I agree with the negative reviewers to the extent that this book and its predecessor, "Surviving the Breakup," are unremittingly bleak. What's interesting is that if you read Hetherington's "For Better or for Worse," which is based on a 1,400-family study (unlike this book, which was based on 60 families), you'll get a very different and--I think--more nuanced account of the range of experiences associated with divorce. I found Wallerstein's books interesting, but they're practically apocalyptic.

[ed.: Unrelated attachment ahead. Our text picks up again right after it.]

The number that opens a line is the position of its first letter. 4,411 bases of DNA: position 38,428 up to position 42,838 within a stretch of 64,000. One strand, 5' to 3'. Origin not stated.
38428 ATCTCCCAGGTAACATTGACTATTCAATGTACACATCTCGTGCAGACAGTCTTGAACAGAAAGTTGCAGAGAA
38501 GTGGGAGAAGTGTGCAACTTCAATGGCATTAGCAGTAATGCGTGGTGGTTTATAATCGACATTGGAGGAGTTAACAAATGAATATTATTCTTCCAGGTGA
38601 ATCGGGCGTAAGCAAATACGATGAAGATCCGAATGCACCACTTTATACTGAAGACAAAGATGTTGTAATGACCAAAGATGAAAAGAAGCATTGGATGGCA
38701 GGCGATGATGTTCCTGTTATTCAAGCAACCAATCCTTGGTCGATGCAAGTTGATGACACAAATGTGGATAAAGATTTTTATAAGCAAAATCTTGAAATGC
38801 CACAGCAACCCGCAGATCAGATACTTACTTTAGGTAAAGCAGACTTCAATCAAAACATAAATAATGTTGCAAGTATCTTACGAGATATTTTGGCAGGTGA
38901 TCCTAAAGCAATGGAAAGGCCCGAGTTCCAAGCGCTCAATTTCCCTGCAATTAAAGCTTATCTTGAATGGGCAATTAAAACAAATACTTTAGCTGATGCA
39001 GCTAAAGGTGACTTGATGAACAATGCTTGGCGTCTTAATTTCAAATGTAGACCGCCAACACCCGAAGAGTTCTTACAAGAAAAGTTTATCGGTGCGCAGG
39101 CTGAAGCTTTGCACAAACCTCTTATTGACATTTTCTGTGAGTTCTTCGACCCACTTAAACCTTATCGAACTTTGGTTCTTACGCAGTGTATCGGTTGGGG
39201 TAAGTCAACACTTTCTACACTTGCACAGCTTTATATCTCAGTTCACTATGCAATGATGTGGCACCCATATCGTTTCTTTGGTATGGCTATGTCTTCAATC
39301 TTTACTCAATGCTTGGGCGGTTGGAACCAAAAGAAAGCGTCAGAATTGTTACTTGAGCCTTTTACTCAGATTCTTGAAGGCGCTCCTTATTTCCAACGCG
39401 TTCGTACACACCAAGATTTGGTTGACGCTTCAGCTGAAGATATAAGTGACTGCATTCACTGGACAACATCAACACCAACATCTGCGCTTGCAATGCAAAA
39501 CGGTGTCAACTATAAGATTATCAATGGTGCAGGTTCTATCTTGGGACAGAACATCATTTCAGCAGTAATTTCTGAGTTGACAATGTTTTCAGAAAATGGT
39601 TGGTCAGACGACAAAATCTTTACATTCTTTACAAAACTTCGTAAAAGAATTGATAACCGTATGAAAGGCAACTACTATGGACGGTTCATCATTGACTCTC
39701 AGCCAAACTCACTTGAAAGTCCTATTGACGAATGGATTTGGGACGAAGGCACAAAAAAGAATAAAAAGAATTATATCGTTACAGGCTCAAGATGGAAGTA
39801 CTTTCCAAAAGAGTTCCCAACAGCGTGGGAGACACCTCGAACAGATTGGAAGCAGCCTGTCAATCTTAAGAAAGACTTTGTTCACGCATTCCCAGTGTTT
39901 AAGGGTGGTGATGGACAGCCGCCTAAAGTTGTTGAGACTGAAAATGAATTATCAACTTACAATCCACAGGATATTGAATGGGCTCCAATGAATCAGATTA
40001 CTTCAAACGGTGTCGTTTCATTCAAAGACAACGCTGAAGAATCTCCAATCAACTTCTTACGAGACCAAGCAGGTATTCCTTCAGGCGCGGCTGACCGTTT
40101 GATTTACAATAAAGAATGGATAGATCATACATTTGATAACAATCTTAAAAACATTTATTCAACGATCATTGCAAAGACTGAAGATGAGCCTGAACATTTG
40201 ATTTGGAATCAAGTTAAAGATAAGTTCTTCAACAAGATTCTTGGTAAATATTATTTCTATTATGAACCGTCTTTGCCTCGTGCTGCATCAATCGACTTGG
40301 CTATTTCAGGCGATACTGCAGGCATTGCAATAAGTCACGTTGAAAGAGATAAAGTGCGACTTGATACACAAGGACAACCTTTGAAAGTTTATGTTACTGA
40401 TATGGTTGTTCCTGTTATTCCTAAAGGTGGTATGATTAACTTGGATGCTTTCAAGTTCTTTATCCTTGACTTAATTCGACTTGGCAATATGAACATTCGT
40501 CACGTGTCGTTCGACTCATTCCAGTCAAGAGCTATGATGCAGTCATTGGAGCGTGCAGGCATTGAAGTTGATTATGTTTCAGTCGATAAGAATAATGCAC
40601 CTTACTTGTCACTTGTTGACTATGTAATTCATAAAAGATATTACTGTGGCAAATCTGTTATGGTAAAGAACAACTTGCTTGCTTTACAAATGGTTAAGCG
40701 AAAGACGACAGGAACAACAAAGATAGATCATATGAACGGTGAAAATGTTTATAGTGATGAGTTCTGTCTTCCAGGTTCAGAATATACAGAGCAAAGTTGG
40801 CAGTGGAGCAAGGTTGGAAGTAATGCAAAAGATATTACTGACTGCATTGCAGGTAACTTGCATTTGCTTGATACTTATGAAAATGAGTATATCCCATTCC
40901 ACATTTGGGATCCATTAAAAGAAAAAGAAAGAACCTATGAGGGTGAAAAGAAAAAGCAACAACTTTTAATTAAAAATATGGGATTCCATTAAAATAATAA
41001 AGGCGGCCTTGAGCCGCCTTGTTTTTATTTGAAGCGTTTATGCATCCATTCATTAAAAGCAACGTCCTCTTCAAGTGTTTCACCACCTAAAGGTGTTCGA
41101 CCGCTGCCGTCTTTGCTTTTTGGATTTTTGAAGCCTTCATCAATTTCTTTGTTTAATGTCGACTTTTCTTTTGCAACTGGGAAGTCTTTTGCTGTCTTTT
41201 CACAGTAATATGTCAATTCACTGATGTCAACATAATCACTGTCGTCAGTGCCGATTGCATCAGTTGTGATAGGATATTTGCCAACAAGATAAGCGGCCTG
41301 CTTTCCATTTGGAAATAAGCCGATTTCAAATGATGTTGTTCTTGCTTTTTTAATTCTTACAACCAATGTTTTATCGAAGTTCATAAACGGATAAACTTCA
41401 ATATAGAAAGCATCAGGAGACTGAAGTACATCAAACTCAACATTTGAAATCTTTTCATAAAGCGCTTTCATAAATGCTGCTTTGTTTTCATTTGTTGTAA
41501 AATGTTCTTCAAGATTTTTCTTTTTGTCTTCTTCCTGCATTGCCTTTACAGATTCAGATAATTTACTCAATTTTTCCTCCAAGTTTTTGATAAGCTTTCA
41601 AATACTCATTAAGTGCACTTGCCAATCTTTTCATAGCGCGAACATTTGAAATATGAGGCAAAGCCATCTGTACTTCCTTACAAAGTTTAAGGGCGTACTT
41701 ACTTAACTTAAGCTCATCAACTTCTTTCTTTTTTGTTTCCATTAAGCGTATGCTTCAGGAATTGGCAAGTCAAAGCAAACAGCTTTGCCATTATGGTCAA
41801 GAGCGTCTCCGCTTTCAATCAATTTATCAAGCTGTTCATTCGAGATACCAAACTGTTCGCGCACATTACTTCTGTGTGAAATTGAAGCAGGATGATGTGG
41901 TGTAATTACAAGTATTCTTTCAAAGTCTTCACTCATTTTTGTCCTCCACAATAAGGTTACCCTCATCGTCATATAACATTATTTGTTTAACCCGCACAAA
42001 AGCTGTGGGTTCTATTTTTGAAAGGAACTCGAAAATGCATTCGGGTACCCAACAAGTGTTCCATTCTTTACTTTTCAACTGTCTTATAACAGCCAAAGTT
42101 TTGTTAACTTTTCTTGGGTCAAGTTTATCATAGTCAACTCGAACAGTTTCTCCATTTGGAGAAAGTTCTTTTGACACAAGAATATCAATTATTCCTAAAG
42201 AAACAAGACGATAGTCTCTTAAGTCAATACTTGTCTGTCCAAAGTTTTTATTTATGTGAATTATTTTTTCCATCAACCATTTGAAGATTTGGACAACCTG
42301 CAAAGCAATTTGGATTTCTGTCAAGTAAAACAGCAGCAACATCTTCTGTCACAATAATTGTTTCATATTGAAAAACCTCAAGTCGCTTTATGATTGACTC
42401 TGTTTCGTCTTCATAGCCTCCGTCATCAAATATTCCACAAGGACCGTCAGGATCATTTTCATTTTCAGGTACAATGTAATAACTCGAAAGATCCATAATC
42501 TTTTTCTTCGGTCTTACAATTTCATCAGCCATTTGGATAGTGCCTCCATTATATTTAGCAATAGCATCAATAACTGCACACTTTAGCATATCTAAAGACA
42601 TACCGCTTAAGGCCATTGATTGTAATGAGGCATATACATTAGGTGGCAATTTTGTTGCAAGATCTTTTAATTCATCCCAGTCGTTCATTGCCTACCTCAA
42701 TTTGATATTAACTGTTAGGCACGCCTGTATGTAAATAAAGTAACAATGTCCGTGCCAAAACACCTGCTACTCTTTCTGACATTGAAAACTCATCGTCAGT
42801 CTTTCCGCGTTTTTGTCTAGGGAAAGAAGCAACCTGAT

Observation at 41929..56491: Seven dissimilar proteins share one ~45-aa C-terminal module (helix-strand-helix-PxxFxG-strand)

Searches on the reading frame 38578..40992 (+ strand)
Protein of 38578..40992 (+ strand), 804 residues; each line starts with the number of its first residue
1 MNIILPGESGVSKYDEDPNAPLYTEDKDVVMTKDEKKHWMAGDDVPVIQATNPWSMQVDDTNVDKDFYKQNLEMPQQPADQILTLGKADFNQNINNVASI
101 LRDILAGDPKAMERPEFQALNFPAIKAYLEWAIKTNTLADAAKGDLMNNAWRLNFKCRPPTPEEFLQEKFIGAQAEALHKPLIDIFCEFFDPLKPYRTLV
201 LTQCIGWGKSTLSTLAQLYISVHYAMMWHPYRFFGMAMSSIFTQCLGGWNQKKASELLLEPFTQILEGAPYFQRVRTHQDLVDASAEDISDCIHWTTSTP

These Wallerstein books, it's worth mentioning, are not self-help books. "Surviving the Breakup," in particular, is misleadingly titled. The books primarily describe research findings and don't offer much in the way of tips and guidance. You're more likely to come away with the sense that the damage has been done and everyone is screwed forever.
Second Chances (Men, Women  Children A Decade After Divorce) ebook
Judith S. Wallerstein
Family Relationships
EPUB size:
1225 kb
FB2 size:
1389 kb
DJVU size:
1215 kb
Ticknor & Fields; New Ed edition (1990)
384 pages
Other formats:
azw txt lrf mobi
© 2018-2020 Copyrights
All rights reserved. | Privacy Policy | DMCA | Contacts